COVID-19: Is Mumbai ready to combat the upcoming water crisis?

Sharon Singh
Monday, 18 May 2020

The COVID-19 pandemic has fuelled the already existing water crisis in India. The challenge now is not only to provide water for drinking but also for washing the hands.

The COVID-19 pandemic has fuelled the already existing water crisis in India. The challenge now is not only to provide water for drinking but also for washing the hands. World Health Organization’s (WHO) safety message of washing hands frequently seem like a prank for those people who are thirsting even for a drop to drink. The upcoming summers coupled with the deadly virus puts double the pressure on the government today.

The gravity of this water crisis can be estimated as the Bhatsa dam, which provides 70 per cent of its water to Mumbai, has the maximum storage capacity of 942,000 million litres is at 46 per cent of its live storage capacity, which is around 437,000 million litres. A volume of around 2,100 million litres of water is daily being pumped out of dam towards Mumbai, the figures don’t seem to be problematic but according to report by Maharashtra water resource department, the city loses around 650 million litres of water every single day due to leaking pipes and around 500 million litres every day to theft and pilferage.

The offices and industries being closed comes as a respite to the water stress but it still doesn’t solve the crisis.

The Aarey forest slums which are mostly inhabited by the migrant workers and local tribal of the city, get their supply from water mafias who sell water through tankers or from a local politician who has a municipal water connection. This water cost around Rs 30 for 5 litres or Rs 50 for 10 litres for labourers who earn a couple of hundred rupees a day.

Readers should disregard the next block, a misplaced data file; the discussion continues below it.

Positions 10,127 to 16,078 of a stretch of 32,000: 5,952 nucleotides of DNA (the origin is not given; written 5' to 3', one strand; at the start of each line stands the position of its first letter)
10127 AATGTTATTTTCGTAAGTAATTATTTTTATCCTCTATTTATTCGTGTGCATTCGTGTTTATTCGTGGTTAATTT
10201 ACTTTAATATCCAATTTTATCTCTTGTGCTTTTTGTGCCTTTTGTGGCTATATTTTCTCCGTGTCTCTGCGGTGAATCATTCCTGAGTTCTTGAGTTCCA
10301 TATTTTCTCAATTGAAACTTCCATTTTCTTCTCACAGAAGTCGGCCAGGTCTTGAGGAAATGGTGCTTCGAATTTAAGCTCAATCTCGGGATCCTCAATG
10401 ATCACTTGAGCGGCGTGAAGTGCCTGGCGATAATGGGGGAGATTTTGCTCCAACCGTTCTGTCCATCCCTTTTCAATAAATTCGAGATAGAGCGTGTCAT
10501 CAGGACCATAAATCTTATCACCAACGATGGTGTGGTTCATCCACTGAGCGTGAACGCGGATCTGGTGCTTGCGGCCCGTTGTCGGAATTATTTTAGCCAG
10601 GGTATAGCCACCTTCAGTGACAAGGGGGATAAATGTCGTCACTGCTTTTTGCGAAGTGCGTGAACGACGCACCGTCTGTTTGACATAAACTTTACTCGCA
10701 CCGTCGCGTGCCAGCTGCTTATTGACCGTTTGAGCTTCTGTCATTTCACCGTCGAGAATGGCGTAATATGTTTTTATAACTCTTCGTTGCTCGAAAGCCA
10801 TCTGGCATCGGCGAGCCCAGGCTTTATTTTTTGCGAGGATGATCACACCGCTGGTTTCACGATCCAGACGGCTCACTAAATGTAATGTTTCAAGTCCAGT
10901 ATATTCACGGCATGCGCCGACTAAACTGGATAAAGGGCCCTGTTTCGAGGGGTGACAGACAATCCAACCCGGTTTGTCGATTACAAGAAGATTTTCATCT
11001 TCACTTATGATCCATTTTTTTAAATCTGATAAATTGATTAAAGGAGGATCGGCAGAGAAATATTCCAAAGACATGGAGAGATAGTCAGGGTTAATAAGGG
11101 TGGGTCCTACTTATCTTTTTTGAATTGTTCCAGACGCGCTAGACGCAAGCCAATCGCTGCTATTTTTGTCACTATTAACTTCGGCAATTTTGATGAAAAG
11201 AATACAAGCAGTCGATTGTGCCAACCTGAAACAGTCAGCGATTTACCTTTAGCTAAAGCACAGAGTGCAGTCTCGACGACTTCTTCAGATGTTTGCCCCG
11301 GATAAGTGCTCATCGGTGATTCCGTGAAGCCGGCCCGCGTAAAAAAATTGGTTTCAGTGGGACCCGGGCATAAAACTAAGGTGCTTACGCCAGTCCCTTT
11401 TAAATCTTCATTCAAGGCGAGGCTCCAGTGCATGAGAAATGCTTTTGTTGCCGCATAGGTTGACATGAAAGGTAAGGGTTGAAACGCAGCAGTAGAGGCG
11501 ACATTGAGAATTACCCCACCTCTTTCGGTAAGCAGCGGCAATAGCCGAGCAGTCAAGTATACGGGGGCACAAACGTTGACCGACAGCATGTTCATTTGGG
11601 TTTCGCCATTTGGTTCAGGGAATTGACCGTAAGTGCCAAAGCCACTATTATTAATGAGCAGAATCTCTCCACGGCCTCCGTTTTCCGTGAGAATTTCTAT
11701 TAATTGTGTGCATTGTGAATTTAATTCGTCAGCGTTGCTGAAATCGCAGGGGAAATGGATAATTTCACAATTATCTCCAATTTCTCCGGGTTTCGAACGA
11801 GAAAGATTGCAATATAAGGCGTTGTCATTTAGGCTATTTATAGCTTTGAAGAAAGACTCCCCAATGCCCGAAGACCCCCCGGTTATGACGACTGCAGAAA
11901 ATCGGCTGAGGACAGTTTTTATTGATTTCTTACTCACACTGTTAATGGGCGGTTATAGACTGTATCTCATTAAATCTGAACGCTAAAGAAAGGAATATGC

“Mujhe bas pine ka pani chaheye, nahana dhona to station me jake kar lete hai (I need water just for drinking purpose, bathing and washing can be managed after I reach the railway station),” told a slum dweller in the Aarey forest who didn’t wish to be named. His words echo the sentiments of his likes.

When inquired about the situation, Pramod Vishwakarma, a resident, replied out of agony, “Main din ka Rs 100-200 kamata hu, usme se bhi Rs 30-40 peene ke pani ke leye dene padte hai (I earn around Rs 100-200 a day, out of which I have to spend around Rs 30-40 on drinking water)”.

Later, after the interview, he briefly narrated how water smuggling can be a business opportunity for those who own tankers and a BMC water connection.

“Abhi sirf ek ghar me connection hai, lagbhag 80 jhugi wale usse pani khareedte hai (As of now, there is only one home with a water connection, around 80 residents purchase water from him),” he added.

When further questioned about the person who has this water connection, Pramod refused to comment as the person is an influential local politician.

Residents have already filed multiple requests for water connection but the situation remains unchanged and may worsen in the upcoming days of summer. Residents who strive for basic sanitation needs will be left with no other option but to break social distancing norms of government to fetch drinking water amidst this lockdown.

Dharavi is already struggling with containing the rising COVID-19 cases on a daily basis. Brihanmumbai Municipal Corporation (BMC), who issued a certificate which spoke about making public toilet free is today facing infrastructural problems and is grappling to keep them clean.

While introducing an economy package is a good idea, the basic needs of people is a question that remains unanswered. It’s easy to show an advertisement requesting people to wash their hands for 30 seconds, but providing water for the same is the step one that administration must ensure.
Data Source: Maharashtra Water Resources Department

Photograph: Sharon Singh

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